However, I want to share this teaching for those who continue to sit in the pews, Sunday after Sunday, with a broken heart. You know that you are made for something that stands outside of the boundaries that your church has set in place for the women folk. Or your denomination allows opportunities for your call, but you are often overlooked. You struggle to hold back tears as you watch others walk out your dreams, feeling powerless, hopeless and forgotten. You wonder why God would even place this dream on your heart, if you were never meant to walk it out. Why does God reveal things to you when you aren’t allowed to pour those things out for others…regardless of their gender or age?! You sometimes think maybe it would be better to just not have this call on your life than to continue on, carrying this pain. Yet, you know that it is in the midst of teaching and preaching (if/when allowed) that you feel most alive. How can you just walk away?
Am I resonating with anyone?
To you, dear woman, I say, “DON’T GIVE UP!” Keep your eyes always fixed on God and allow Him to direct your steps. If He has placed a dream – a call – in your spirit, then He also has a plan. And it is not a plan that you can make happen without Him. For ten years I believed that I was supposed to be an ordained pastor. While many ministry and schooling doors opened, that one remained closed to me. I was led (by God) to step down from all ministry leadership four years ago. And I’d be lying if I said that my heart doesn’t ache to be teaching, again. But, God has opened up opportunities for me to not only spend more time with Him, but also to minister to individuals as He places them in my path. What an honor it is when He trusts me enough to minister to one of His beloved.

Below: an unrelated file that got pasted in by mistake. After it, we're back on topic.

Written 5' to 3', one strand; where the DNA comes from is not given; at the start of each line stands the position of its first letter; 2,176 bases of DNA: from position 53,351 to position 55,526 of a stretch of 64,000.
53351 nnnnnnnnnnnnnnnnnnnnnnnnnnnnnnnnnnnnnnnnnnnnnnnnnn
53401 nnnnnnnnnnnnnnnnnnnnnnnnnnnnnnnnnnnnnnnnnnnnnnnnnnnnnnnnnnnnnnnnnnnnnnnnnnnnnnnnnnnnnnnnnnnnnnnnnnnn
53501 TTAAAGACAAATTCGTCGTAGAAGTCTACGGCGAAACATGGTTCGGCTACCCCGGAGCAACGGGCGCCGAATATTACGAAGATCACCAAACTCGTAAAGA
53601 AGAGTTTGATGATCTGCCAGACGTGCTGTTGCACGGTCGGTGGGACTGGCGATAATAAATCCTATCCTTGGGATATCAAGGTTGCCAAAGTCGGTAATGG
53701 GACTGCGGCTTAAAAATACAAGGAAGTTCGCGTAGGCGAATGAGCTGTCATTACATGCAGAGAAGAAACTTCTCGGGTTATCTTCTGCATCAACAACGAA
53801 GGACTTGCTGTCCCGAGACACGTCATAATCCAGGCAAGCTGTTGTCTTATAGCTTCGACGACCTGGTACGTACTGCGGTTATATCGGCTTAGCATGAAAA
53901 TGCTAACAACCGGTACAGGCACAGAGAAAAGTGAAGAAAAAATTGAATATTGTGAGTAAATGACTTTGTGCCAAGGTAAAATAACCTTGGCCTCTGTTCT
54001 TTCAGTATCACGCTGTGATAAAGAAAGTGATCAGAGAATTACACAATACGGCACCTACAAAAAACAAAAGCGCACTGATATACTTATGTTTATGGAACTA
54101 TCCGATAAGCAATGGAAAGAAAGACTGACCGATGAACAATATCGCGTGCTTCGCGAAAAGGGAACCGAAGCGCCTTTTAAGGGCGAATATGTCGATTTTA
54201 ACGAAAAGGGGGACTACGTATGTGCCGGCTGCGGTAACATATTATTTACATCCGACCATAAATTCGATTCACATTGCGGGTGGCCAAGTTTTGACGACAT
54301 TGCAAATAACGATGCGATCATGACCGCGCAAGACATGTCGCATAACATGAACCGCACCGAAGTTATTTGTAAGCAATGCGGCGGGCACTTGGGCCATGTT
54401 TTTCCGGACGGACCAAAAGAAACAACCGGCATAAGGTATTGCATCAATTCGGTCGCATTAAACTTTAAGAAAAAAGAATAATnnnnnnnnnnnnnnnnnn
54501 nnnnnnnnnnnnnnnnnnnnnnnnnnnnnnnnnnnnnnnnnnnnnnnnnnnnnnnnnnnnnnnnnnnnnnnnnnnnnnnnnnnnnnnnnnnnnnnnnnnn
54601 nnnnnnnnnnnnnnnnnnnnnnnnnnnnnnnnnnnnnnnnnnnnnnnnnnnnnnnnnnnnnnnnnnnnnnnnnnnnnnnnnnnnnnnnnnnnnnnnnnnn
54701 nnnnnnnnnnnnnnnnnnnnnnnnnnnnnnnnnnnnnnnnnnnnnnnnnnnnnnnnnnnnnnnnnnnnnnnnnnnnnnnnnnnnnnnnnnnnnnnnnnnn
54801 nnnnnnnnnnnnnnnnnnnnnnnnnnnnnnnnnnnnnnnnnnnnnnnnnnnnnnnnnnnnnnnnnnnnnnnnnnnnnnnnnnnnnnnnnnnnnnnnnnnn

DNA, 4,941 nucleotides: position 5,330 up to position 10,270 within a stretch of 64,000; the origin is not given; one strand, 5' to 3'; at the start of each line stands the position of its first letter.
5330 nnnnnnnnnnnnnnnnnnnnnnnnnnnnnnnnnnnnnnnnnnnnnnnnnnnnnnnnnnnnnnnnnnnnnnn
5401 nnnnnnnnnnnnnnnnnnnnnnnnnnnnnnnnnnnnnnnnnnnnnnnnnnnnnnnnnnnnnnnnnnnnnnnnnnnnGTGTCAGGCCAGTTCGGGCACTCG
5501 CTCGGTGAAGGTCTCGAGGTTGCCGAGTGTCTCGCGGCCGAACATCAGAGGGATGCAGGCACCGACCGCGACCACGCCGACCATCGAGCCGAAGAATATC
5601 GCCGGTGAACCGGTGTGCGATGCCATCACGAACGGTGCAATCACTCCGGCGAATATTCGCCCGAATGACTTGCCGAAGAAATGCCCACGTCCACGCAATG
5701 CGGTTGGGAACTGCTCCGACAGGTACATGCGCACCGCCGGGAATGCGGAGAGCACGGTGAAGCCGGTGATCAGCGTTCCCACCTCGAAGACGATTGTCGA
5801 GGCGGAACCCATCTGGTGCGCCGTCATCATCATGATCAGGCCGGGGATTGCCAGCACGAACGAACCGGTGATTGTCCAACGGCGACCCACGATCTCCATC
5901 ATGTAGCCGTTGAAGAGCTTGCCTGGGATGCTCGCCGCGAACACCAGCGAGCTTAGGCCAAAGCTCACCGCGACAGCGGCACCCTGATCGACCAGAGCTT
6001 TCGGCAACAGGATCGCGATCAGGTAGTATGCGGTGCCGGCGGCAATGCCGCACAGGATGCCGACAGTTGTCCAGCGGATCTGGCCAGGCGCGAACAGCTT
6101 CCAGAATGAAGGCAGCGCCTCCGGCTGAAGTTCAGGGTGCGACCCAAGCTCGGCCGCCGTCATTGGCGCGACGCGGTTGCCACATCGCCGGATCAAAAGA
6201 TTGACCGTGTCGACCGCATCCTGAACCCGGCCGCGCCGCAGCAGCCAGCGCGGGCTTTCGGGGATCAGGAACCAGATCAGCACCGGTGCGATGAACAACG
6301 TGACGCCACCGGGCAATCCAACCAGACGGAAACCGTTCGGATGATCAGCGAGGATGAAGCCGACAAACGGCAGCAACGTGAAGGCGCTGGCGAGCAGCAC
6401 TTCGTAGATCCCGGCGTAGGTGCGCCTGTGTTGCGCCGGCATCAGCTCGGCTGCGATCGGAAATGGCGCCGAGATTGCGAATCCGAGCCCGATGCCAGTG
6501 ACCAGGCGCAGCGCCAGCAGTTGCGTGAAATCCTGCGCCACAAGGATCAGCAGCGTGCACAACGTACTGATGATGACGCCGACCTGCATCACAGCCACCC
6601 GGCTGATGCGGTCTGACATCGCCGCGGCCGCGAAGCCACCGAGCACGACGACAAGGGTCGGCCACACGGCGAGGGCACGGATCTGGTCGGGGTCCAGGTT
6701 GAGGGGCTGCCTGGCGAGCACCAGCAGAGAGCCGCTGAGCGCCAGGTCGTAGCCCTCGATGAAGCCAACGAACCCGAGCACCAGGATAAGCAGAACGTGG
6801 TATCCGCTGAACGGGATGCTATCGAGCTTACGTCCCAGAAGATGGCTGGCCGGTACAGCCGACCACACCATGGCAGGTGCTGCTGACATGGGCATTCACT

“Ministry” doesn’t always look like what we think it should. Sometimes He calls us out of the traditional in order to call us into something new. Oftentimes it feels messy and risky, but ministry was never supposed to be “safe.” Nor was it meant to remain within the four walls of our church buildings. I’m getting off topic. However, if you feel called to ministry that you cannot do within the church, then perhaps you are called to ministry outside of the church. Just something to take to God, in prayer. But be sure to address the bitterness you may be carrying before stepping into anything new. Take your hurt and brokenness and lay it all at the feet of Jesus. Allow Him to bring the healing and restoration you need. Trust Him, He will guide your steps.
To the men who support women who are called to be pastors/preachers/teachers – THANK YOU!! God has used you as beacons of hope, support and strength. I am so thankful that my husband is one of these men. He has spoken up on my behalf, many times. He recognizes the burden I have for the Church, and for the lost, and has encouraged me to continue ministering when I had all but given up. He has prayed for me and with me. He has held me as I buckled under the weight of rejection. He has wiped away tears that flowed as I watched others walk out the call that has so burdened my heart. When God placed my husband in my life almost 23 years ago, He knew exactly what was coming and what was needed. And I am grateful.